Work-related injuries

You may be covered for work-related injuries. Make sure to report your injury as soon as possible to get the help you need.

What is a work-related injury?

It occurs to an employee while undertaking a work activity as part of their duties.

Injuries, gradual process injuries and work-related disease infection are covered under ACC legislation. However, ACC legislation defines injury criteria that must be met in order to meet coverage and to be accepted.

Find out more: Work injury claim process.

You may also be covered by ACC for a non-work related injury.

View now: Non-work related ACC injury claims.

What work-related injuries are covered by ACC legislation?

There is a specific definition of ‘injury’ in the Accident Compensation (AC) Act 2001, which is the law that ACC must apply when considering applications for claims and assistance.

Physical injuries

These include the following:

  • Wounds
  • Lacerations
  • Contusions
  • Burns
  • Sprains and strains
  • Fractures
  • Amputations or dislocations
  • Damage to dentures or prostheses
  • Blindness
  • Poisoning
  • Choking
  • Loss of consciousness
  • A foreign body in the eye.

Gradual process injuries

These injuries are caused by the gradual onset of a condition that is related to a work task or the environment that you work in.

Two common examples include:

  • Tendonitis or a diagnosed condition related to occupational overuse syndrome
  • Noise-induced hearing loss.

Gradual process injuries must be diagnosed by a doctor and not a physiotherapist. The diagnosis must say the injury is related to your work and meets the legislative injury criteria. These types of injuries can worsen over time, so the sooner you seek medical attention the better.

Complex injury claims

How long will the claim take?

Additional information and investigation will be required in order for a decision to be made.

It can take up to two months. However, it could take longer if  additional time is needed but you will be formally notified with a reason should this occur.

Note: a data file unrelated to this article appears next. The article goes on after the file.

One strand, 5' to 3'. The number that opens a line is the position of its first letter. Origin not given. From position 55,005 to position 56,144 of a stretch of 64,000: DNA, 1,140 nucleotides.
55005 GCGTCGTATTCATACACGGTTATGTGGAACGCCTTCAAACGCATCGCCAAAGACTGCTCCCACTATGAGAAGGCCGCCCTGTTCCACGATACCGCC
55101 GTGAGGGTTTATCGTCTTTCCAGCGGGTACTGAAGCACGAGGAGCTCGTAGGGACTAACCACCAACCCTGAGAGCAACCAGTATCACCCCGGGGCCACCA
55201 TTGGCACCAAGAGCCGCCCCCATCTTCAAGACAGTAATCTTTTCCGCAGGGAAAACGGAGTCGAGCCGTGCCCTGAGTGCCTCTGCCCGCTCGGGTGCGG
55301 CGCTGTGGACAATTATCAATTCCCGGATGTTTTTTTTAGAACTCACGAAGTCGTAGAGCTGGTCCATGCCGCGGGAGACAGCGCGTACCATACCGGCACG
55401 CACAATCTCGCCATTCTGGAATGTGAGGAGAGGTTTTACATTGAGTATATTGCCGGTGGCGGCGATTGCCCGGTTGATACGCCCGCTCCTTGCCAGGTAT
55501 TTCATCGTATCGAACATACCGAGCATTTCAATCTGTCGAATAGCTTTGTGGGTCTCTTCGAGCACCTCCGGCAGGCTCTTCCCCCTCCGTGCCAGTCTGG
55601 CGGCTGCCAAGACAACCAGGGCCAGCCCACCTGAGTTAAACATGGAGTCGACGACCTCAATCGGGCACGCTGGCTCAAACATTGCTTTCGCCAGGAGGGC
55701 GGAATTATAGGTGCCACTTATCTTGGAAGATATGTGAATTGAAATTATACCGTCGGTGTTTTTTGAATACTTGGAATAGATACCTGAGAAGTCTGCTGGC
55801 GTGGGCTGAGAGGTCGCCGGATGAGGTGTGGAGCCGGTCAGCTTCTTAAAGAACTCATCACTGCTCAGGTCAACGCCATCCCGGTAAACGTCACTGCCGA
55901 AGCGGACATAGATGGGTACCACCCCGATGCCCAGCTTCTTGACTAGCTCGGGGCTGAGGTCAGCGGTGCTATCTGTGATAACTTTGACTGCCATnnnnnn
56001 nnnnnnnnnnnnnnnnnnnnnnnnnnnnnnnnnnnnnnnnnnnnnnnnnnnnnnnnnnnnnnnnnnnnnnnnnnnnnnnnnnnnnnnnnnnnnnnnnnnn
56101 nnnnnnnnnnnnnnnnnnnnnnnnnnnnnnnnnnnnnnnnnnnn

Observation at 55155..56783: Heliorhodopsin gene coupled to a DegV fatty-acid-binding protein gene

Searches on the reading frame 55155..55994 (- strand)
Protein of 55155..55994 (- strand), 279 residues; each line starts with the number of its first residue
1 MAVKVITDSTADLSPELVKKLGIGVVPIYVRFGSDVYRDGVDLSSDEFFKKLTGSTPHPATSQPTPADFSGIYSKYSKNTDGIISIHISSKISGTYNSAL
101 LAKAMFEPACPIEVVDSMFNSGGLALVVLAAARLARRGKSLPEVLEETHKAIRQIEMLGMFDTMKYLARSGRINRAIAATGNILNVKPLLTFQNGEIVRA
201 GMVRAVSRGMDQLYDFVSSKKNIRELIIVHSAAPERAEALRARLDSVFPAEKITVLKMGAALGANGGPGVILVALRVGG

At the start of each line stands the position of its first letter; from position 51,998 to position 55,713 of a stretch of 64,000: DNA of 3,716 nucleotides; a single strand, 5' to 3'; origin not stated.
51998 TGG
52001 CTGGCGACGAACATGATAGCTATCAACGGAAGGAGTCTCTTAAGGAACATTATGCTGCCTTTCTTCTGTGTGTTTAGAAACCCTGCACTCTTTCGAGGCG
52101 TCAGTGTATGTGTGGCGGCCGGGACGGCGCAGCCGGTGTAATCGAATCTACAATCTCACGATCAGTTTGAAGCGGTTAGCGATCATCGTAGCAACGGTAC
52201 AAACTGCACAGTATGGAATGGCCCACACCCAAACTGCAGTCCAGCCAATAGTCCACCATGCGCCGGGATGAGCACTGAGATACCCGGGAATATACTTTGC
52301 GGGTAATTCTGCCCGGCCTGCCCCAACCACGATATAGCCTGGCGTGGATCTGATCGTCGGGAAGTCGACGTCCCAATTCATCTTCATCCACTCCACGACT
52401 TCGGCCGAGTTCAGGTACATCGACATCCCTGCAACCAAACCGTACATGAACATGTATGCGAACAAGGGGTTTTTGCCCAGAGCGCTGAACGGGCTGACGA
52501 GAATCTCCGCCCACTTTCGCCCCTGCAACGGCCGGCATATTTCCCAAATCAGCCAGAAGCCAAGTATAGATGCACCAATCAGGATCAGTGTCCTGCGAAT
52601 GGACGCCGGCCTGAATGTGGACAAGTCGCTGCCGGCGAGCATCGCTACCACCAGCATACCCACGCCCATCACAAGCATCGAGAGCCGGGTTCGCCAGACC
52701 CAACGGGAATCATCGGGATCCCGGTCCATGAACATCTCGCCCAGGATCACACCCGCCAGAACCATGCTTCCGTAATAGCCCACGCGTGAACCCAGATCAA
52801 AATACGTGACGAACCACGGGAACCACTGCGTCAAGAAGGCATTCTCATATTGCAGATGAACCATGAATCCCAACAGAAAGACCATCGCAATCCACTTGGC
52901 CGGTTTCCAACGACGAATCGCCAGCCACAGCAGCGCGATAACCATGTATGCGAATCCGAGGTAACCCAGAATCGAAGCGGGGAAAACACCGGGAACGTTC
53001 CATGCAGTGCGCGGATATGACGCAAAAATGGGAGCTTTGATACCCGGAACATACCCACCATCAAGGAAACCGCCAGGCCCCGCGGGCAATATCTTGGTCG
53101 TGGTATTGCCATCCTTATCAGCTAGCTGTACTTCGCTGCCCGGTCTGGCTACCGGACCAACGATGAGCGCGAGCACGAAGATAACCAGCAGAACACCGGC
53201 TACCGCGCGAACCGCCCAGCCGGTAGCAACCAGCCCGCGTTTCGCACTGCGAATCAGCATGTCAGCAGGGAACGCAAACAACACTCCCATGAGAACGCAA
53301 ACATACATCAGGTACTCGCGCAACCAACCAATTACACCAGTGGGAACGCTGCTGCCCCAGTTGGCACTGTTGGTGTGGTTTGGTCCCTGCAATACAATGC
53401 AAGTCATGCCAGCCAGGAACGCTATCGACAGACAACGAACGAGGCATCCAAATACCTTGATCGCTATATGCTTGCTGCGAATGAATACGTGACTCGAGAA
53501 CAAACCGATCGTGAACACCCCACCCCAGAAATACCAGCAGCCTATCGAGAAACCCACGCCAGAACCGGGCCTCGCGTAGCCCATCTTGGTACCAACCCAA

How much will it cost?

The University covers the costs of any required investigation, regardless of the final decision on the claim.

Examples of complex injuries

  • Noise-induced hearing loss
    • If you have trouble with your hearing and it is related to past work-related exposure, you will need to go to your doctor for a diagnosis.
    • Even though your hearing loss may have occurred in your previous working life, the University will manage and conduct investigations into your noise-induced hearing loss claim. So don’t be surprised if you discuss this with your doctor and then the University contacts you on this matter. This is a condition of the ACC Partnership programme for accredited employers to investigate.
    • For noise-induced hearing loss conditions, follow the accident reporting and injury claim process.
  • Workplace illness and infection

Injuries resulting in lost time and incapacity

If you have suffered serious injury, e.g. a fractured leg, severe burns, prolapsed disc of the spine or any injury resulting in physical incapacity and lost time from work, it is important to let your manager know as soon as possible. This ensures that an initial Needs Assessment can be conducted by or arranged with a WorkAon Claim Manager.

The initial Needs Assessment checks if the injured person needs assistance with, for example:

  • Travel to medical appointments if unable to drive
  • Home help for household chores
  • Attendant care.

Supervisors and managers

If you become aware of a staff member whose injury has resulted in lost time from work or incapacity, immediately inform the Health, Safety and Wellbeing ACC injury claims manager and also keep in contact with the injured staff member.

Early contact and intervention with the injured person can help the person through the claim process, provide assistance that they may need (medical/social/vocational) and reduce worry and anxiety during a potentially difficult and painful time.

View now: Contact details for Health, Safety and Wellbeing.

Useful links

Document Control
Version: 1.0
Last Updated: June 2020
Next Review: June 2023
Approver: Associate Director, Health Safety & Wellbeing